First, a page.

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Utah Leaders Hope To Take Opioid Solution Statewide

Photo of NarcX containers.
Jon Reed
/
KUER
Six NarcX drop-off locations have been set up in Riverton, while individual bottles are available at the Riverton Hospital.

Utah leaders met at the Capitol Wednesday to discuss what they say could be a major breakthrough in opioid addiction prevention. 

They say the solution is a simple one. It was first launched last month in Riverton, when the city partnered with a Utah-based company to install six public drop-off locations. The containers are filled with NarcX, a liquid solution that can instantly, safely and irreversibly dissolve opioids and other drugs. 

“This honestly could be that landmark moment that we’ve been waiting for in the opioid fight,” said Republican State Representative Eric Hutchings of Kearns, who has opened a bill file that he said would help communities across the state install drop-off locations.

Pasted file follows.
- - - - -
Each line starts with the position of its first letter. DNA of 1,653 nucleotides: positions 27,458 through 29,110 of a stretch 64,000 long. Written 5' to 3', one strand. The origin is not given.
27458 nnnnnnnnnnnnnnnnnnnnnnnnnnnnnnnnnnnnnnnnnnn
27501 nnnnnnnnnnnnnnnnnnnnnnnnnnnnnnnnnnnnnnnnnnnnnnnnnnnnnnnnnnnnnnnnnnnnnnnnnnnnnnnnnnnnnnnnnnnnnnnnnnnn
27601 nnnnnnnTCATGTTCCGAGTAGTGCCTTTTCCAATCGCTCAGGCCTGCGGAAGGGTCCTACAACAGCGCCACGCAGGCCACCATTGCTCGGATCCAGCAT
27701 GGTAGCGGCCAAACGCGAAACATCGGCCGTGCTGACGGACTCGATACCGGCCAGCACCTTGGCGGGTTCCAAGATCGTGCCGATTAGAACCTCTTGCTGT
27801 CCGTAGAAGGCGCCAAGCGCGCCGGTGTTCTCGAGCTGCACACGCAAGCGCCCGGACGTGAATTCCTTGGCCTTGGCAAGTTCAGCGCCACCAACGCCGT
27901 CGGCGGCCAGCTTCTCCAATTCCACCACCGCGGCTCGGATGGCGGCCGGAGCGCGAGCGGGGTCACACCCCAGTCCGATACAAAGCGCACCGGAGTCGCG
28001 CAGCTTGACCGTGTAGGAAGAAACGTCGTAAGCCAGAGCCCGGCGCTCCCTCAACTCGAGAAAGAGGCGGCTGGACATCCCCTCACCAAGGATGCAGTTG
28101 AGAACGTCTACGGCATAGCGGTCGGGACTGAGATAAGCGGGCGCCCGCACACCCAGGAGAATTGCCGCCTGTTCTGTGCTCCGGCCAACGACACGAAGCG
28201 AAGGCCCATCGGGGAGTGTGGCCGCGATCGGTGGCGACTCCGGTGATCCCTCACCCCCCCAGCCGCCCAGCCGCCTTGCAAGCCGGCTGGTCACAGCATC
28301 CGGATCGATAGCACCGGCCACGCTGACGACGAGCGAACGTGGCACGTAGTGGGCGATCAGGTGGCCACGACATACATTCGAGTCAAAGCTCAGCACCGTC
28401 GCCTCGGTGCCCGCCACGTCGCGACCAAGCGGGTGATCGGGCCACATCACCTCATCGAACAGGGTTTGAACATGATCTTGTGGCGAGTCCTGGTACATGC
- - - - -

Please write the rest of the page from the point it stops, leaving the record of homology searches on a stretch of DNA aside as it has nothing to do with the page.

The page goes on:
Opioids are powerful and highly-addictive pain medications that have caused hundreds of thousands of deaths since their introduction in the late 90s. State health officials said Utah sees five deaths a week from opioid overdoses. According to Department of Health statistics, about 80% of heroin addictions begin with legally prescribed opioids, which have often been overprescribed and end up stored in medicine cabinets.

That’s why Hutchings is so enthusiastic about NarcX, which he says is a cheap solution to reducing the abundance of opioid supply, particularly in rural Utah, which often doesn’t have the same access to medical care as urban communities. 

“We could have [drop-offs] at a Trax station,” He said. “We could have them at a baseball stadium. We could have them at a city park. And once a pill goes into it, you can’t get it out.” 

Hutchings said with his bill, he and other state leaders hope to install more NarcX drop-off locations across Utah in the coming months.

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